atent problem suddenly turned acute still puzzles us…

We therefore stocked up with gluten-free pasta, crackers and cookies and a 6-month supply of buckwheat, tapioca and rice flour and are prepared to enjoy some gluten-free (and hopefully carefree) cruising in the remote areas we love so much :-)


English Weather…

Yesterday at 2:00 in the afternoon we entered the South pass of Fakarava at high tide in super-calm conditions. Today it’s grey and drizzling so we have postponed our excursions.


Article on Communication at Sea in new Ocean7 Magazine

Birgit Hackl, Christian Feldbauer: Kommunikation auf Langfahrt, OCEAN7 06 (Nov./Dez.) 2016, p. 40–43.



In the end we have decided to head for Fakarava (South Pass), as we can reach the pass around high tide early afternoon. We haven’t visited this atoll yet, so we’re curious, especially as it’s famous for the masses of grey reef sharks in the pass.


Super-simple gluten-free bread a la Pitufa

When I started searching for recipes for gluten-free bread the results were disheartening. Too complicated, too many ingredients I wouldn’t be able to find in the South Pacific. Some recipes for tapioca-bread included eggs and massive amounts of oil (not very healthy…) and others claimed that I wouldn’t be able to produce non-crumbly bread without adding xanthan gum. My first experiments with tapioca and rice flour (the only available gluten-free flours in Tonga) turned out flat, crispy when warm, but rockhard when cold. As soon as we found buckwheat flour in a supermarket in the Cook Islands, making bread suddenly became easy. Here’s Pitufa’s super-simple recipe for gluten-free bread:

Mix the following dry ingredients in a bowl:

1 cup tapioca flour
1 cup buckwheat flour
1 tablespoon dried yeast
1 teaspoon of salt
1 teaspoon of sugar
1 tablespoon of apple cider (just for the flavour)
some bread spices (coriander, caraway, etc.)

Add 1 cup of warm water and stir the mixture thoroughly. Pour the dough into a greased pan, you can put sesame seeds, sunflower seeds, etc. as a topping, let it rise for about 20 min., put on the stove and bake for 20 min on a medium flame with the lid closed, flip the bread and leave it another 15 min on medium heat with a gap between pan and lid.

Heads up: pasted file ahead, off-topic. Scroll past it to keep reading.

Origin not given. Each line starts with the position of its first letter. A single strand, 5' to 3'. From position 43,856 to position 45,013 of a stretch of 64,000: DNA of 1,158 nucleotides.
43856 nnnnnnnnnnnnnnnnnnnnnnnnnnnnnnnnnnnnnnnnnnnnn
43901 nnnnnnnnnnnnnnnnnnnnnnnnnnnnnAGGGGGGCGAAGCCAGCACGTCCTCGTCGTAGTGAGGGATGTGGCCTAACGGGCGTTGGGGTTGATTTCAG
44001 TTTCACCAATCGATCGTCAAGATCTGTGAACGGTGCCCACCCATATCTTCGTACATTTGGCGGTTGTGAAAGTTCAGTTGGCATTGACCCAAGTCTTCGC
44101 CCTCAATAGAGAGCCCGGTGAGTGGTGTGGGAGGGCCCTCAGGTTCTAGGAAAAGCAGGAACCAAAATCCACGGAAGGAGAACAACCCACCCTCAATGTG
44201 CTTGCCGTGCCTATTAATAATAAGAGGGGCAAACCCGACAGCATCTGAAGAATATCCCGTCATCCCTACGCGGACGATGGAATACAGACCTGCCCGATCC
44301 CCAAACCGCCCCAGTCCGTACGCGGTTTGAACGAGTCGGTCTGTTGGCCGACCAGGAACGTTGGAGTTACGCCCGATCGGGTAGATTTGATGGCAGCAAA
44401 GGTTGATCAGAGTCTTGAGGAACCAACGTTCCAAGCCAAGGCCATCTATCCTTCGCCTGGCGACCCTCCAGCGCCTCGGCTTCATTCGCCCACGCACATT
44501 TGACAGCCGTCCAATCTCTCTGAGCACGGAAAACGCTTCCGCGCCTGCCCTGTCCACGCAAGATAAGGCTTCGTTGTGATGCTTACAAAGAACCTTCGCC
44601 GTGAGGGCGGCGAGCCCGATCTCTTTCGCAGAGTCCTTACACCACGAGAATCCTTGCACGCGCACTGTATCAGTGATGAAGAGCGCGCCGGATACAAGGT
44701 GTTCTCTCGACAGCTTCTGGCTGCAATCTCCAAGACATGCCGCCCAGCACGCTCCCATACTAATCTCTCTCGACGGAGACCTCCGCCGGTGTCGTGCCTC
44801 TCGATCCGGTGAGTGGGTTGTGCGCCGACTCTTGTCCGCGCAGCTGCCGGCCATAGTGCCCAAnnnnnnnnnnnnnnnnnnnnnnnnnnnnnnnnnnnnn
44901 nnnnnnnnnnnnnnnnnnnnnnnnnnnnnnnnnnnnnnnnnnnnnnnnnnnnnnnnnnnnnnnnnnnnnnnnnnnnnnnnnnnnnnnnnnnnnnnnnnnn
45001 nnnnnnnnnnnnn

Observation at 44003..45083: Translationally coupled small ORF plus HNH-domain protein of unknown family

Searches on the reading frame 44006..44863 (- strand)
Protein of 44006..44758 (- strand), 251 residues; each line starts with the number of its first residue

Like at anchor

We’re wobbling along with only 3 knots, the wind shifts around cloudy areas so that on top of that we’re going zigzag. We still don’t know to which of the Tuamotus we’ll make it this way–we’ll see. At least it’s very comfy sailing, with the boat hardly moving at all you barely notice that we’re on passage and even Leeloo is out and about.


Sailing towards the Tuamotus

We couldn’t resist the weather window (first southwesterly, than southerly and later southeasterly winds are predicted), so we quickly finished all business in Tahiti, got the boat into sailing mode (always a major event that includes obvious tasks like storing away gear, but also baking bread, renewing the kitty litter, etc. etc.) and set out yesterday afternoon towards the Tuamotus.

Stomping out into 25 knots of headwinds from Marina Taina on the westside (the wind gets accelerated along the coast) seemed unnecessarily masochistic, so we opted for a gentle start instead, sailed up north and around Tahiti. Of course that meant fickle, shifting winds in the shade of the big island, so we got pushed up north, but in the early morning we finally got out of Tahiti’s influence and are now sailing southeast. Due to the curve we sailed Tahiti’s impressive silhouette is still visible on our starboard side.


Sailing with Cats–a Summary after 5 years of Cruising

When we set out from Europe 5 years ago we were slightly worried how our cat, Leeloo, would cope with long passages, whether we’d have problems when clearing into countries with her, if we’d be able to find cat food in remote places, etc.
Despite the fact that Leeloo was already 11 years old when we moved to the boat she adapted quite quickly to our new life-style. Having a ship’s cat makes cruising a bit more complicated as leaving the boat to travel inland or fly home is impossible (unless you find a cat-sitter), but the company of a furry crew member compensates for these inconviences. Most countries don’t make a fuss as long as the pet stays on board, only some few destinations have such complicated regulations that we rather leave them off our itinerary (New Zealand, Australia, etc.).

Here’s a summary of our experiences with our ship’s cat:


Recently we’ve read a few articles online that recommend drastic measures like throwing your cats into the sea on a regular basis to train them how to climb back up or even giving them swimming lessons with a life-vest on. These activities might be fun for a hyper-active young tomcat, but they certainly should not be given as general recommendations for all ship’s cats. A sensitive cat may easily be traumatised, lose all trust in her family when they throw her into the water and become scared of being on deck in general. Cats tend to kidney problems anyway and swallowing large amounts of seawater when being ducked (or when cleaning themselves afterwards) is certainly not healthy. In many atolls in the South Pacific reef sharks circle the boat regularly, so a swimming little furball may even end up as shark bait.